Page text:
Here’s a lead generating a fair bit of talk for all the wrong reasons: “It's a widely held belief in the art world that painting is dead…” Time Out critic Howard Halle penned this line as a means of discussing how Gerhard Richter’s latest show at Marian Goodman challenges the notion that photographic reproduction neutralizes art’s powerful aura. It’s a worthy topic of discussion, though it prompted Jerry Saltz’ $10,000 Facebook challenge to prove painting dead, which has since derailed any talk of the actual work. The meat of Halle’s review below:
It's the familiar scene of the Twin Towers on September 11, 2001, just after the second plane has struck. Both buildings are ablaze, with smoke billowing from their upper floors. Cropped into vertical bars of gray, they take up half of a composition in which an azure background struggles to emerge from an obfuscating haze and Richter's own squeegeed marks.
It's almost too much: Richter finding beauty in terror by yoking his signature blur to one of history's most stupefying calamities—shocking not because of its scale (which, while impressive, pales next to Auschwitz, Hiroshima and the firebombing of Richter's hometown Dresden), but because of the way it's been seared into collective memory through endless replay. Whatever else 9/11 represents, the artist seems to suggest, it was also the day that Bin Laden schooled Benjamin on the meaning of aura.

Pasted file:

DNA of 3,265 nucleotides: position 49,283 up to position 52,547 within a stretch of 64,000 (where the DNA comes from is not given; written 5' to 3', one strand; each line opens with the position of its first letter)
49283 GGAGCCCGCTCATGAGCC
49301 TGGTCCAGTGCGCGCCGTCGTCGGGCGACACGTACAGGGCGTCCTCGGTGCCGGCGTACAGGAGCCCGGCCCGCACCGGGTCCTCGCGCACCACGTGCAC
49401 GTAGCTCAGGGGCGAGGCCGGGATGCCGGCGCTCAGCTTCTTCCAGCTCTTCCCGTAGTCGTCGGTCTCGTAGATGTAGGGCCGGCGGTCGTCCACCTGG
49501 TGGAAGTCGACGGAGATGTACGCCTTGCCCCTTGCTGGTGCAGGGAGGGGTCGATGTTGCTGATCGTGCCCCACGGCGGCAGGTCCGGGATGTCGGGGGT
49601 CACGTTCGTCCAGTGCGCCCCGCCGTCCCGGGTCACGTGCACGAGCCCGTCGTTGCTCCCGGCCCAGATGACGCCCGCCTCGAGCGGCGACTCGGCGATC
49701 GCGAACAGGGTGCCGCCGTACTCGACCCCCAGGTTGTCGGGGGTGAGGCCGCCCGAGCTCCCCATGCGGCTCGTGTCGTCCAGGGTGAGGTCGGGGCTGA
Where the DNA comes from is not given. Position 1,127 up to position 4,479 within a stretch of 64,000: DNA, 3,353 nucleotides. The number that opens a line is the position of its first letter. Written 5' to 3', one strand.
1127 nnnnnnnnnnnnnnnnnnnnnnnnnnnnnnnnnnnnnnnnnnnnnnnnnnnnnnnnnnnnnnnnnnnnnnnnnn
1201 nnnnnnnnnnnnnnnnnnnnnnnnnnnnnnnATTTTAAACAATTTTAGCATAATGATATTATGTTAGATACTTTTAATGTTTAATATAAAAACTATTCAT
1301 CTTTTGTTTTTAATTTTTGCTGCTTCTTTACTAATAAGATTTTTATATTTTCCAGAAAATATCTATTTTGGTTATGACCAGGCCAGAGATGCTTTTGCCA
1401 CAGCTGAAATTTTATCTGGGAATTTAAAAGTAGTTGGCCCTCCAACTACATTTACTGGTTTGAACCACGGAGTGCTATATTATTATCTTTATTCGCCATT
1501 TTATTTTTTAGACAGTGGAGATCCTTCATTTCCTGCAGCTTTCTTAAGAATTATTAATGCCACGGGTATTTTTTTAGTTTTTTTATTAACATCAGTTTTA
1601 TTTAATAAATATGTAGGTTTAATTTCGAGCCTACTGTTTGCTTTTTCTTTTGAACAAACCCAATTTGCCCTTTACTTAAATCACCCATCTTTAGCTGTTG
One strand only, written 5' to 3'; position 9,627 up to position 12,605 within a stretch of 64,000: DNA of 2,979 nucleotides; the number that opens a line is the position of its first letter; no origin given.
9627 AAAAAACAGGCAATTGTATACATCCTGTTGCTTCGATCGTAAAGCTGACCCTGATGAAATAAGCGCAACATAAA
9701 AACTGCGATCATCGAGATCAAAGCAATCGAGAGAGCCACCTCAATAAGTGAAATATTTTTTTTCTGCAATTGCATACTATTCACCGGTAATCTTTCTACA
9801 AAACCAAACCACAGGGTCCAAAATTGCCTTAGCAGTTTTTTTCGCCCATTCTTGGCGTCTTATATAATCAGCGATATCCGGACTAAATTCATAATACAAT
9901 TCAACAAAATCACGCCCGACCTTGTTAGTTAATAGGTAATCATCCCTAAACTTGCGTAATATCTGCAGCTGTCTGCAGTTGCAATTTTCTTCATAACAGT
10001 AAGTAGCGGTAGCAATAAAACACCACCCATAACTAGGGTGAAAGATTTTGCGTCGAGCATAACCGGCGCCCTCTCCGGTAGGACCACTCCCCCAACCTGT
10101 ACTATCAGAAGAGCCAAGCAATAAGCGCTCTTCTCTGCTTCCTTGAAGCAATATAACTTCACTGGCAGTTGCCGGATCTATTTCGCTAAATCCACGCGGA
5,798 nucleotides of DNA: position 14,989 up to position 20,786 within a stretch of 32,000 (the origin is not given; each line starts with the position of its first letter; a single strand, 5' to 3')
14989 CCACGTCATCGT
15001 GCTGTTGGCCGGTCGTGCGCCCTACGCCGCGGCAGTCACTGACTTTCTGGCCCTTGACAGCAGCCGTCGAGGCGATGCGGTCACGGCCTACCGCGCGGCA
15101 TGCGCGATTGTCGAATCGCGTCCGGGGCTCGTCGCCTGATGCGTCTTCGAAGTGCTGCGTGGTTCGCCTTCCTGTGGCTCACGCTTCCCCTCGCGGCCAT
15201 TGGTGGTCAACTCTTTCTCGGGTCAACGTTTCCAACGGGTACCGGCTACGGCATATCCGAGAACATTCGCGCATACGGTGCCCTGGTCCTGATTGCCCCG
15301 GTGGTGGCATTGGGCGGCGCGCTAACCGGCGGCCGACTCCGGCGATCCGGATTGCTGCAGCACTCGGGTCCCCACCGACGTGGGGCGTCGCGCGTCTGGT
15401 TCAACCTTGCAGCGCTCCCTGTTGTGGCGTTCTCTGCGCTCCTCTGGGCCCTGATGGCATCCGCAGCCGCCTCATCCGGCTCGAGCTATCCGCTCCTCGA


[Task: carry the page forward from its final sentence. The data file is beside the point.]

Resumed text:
However, he has one further complicating trick up his sleeve. September isn't a painting; it's an offset reproduction of one, and small at that. An apparent trompe l'oeil joke, it hangs near the doorway into the next gallery, commanding our attention away from the other “real” and far more imposing compositions in the space, which only seems to prove that painting is a waste of time, and that quantity always subsumes quality. Or does it? As a photo of a painting of a photo, it presents a chicken-or-egg conundrum that turns Benjamin's thinking on its ear: The piece possesses undeniable power, but where does it come from? Your answer depends on your willingness to see.